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Número de publicaciónUS6475234 B1
Tipo de publicaciónConcesión
Número de solicitudUS 09/178,571
Fecha de publicación5 Nov 2002
Fecha de presentación26 Oct 1998
Fecha de prioridad26 Oct 1998
TarifaPagadas
También publicado comoCA2281263A1, CA2281263C, CN1252258A, DE19951279A1, DE69908736D1, DE69908736T2, EP0997116A2, EP0997116A3, EP0997116B1, US6887265, US20030036792, WO2000024338A1
Número de publicación09178571, 178571, US 6475234 B1, US 6475234B1, US-B1-6475234, US6475234 B1, US6475234B1
InventoresJacob Richter, Joseph Flomenblit, Natalia Budigina
Cesionario originalMedinol, Ltd.
Exportar citaBiBTeX, EndNote, RefMan
Enlaces externos: USPTO, Cesión de USPTO, Espacenet
Balloon expandable covered stents
US 6475234 B1
Resumen
The present invention provides stents for deploying within tubular organs, blood vessels, or other tubular body lumens. Such stents comprise a stent body comprising an elastic material, the stent body being characterized by a free cylindrical shape having a free diameter. The stent body is at least partially covered with a covering that substantially prevents the stent body from expanding towards its free diameter when the stent body is placed into a diameter smaller than the free diameter. In one embodiment, the covering is a metal coating on the stent body. In another embodiment, the covering is a tube, or multiple tubes, around the stent body. Also provided is a method for deploying the stents of the present invention within tubular organs, blood vessels, or other tubular body lumens.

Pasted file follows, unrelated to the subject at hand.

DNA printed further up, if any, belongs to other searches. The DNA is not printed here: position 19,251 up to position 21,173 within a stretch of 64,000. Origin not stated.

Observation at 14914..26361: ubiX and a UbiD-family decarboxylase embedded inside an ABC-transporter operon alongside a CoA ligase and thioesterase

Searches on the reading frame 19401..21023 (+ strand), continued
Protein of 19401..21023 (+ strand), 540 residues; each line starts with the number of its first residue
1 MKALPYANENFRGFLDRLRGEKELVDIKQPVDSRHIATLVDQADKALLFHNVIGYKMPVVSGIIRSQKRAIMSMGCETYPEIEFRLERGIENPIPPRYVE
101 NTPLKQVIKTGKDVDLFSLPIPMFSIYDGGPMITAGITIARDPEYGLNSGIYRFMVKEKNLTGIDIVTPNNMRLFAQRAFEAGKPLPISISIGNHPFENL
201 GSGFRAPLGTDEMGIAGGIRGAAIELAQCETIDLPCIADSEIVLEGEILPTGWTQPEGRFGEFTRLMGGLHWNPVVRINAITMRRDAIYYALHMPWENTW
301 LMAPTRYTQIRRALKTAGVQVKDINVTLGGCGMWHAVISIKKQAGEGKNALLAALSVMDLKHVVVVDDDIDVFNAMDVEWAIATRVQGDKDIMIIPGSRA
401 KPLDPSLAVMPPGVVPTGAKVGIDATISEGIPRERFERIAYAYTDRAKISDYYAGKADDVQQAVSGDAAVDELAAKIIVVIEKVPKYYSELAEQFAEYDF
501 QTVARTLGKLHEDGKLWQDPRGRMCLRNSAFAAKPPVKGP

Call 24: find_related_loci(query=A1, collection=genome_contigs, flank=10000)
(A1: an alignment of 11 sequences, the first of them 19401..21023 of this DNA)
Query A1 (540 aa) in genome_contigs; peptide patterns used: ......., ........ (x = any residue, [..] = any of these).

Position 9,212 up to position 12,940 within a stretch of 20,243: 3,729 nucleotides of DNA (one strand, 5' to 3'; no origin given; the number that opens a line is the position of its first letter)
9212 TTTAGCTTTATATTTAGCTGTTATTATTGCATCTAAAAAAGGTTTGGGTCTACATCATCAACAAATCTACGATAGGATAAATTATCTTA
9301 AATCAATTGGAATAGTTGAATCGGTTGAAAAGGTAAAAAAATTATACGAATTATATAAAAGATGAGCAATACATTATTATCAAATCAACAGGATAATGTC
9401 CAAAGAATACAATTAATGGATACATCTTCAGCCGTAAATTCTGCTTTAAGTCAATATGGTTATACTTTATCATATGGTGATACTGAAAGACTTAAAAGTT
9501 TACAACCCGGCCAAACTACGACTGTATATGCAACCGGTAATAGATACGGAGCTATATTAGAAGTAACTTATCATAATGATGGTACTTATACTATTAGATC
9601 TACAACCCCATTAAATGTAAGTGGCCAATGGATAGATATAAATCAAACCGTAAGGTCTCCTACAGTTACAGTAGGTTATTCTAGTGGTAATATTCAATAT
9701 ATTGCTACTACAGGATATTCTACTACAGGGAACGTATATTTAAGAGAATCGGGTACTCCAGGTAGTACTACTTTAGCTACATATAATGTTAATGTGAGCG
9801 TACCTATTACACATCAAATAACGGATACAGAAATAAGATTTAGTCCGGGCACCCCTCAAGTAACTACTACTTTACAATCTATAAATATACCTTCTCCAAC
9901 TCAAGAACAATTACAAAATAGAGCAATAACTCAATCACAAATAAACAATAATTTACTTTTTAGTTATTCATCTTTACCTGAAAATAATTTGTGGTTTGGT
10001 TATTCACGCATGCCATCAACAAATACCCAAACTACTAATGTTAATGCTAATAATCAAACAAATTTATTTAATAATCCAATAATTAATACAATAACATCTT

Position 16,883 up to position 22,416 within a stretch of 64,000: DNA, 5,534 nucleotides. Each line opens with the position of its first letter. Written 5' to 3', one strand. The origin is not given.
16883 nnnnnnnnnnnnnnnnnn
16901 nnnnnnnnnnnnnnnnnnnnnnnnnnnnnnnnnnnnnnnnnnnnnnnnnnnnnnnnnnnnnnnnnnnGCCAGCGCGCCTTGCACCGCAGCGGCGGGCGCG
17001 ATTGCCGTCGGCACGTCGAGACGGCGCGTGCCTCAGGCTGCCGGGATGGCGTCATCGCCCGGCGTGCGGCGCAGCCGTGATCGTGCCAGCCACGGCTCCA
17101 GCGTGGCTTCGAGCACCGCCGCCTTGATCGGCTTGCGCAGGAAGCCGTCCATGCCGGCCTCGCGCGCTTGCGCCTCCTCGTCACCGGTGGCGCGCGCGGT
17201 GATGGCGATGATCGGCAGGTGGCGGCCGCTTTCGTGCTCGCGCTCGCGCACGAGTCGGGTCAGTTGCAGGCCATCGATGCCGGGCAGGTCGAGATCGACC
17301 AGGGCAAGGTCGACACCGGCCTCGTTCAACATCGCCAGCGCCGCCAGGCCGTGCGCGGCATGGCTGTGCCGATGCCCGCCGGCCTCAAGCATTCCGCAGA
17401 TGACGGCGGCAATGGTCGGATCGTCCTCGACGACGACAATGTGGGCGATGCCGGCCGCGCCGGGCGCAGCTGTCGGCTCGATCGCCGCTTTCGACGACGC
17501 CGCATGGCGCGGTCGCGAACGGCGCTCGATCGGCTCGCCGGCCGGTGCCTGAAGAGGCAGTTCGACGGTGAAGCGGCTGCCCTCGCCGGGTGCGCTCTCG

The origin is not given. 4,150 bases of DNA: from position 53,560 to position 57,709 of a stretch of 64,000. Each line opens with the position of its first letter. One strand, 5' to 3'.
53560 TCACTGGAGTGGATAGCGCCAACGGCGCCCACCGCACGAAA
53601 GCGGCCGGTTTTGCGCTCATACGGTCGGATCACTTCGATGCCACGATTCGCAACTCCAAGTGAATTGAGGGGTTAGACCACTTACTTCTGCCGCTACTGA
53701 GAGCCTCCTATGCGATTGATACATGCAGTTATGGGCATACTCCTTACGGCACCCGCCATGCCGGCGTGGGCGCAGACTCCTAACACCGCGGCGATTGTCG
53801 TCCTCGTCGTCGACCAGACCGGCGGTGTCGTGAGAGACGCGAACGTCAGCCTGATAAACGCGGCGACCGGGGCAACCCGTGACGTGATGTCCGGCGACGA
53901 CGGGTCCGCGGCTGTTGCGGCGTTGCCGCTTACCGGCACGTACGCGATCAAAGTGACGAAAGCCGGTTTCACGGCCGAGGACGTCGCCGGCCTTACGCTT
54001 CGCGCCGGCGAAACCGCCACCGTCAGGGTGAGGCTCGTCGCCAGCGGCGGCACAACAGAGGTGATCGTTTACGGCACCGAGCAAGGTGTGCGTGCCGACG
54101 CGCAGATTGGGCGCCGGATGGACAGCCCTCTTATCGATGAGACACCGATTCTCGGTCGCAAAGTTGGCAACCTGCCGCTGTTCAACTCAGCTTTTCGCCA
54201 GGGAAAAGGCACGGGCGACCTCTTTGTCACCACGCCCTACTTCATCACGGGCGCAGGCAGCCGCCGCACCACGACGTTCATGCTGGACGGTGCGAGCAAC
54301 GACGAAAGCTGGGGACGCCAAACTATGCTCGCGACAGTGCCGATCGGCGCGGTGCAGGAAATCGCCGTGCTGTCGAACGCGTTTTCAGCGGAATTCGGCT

Imágenes(5)
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Reclamaciones(5)
We claim:
1. A method for deploying a stent within a body lumen, said method comprising the steps of:
providing a stent comprising a stent body comprising an elastic material, said stent body being characterized by a free cylindrical shape having a free diameter;
deforming said stent body to a diameter smaller than said free diameter;
covering said stent with a covering while said stent body is at said diameter smaller than said free diameter, said covering substantially preventing said stent body from expanding towards said free diameter;
inserting said stent into the body lumen; and,
mechanically expanding said stent, wherein said step of covering said stent comprises the step of electroplating a metal coating onto said stent.
2. The method of claim 1, wherein said step of covering said stent comprises the step of placing a polymer tube over said stent.
3. The method of claim 1, wherein said step of covering said stent comprises the step of placing multiple rings around said stent.
4. The method of claim 1, further comprising the step of mounting said stent onto a balloon catheter prior to the step of inserting said stent into the body.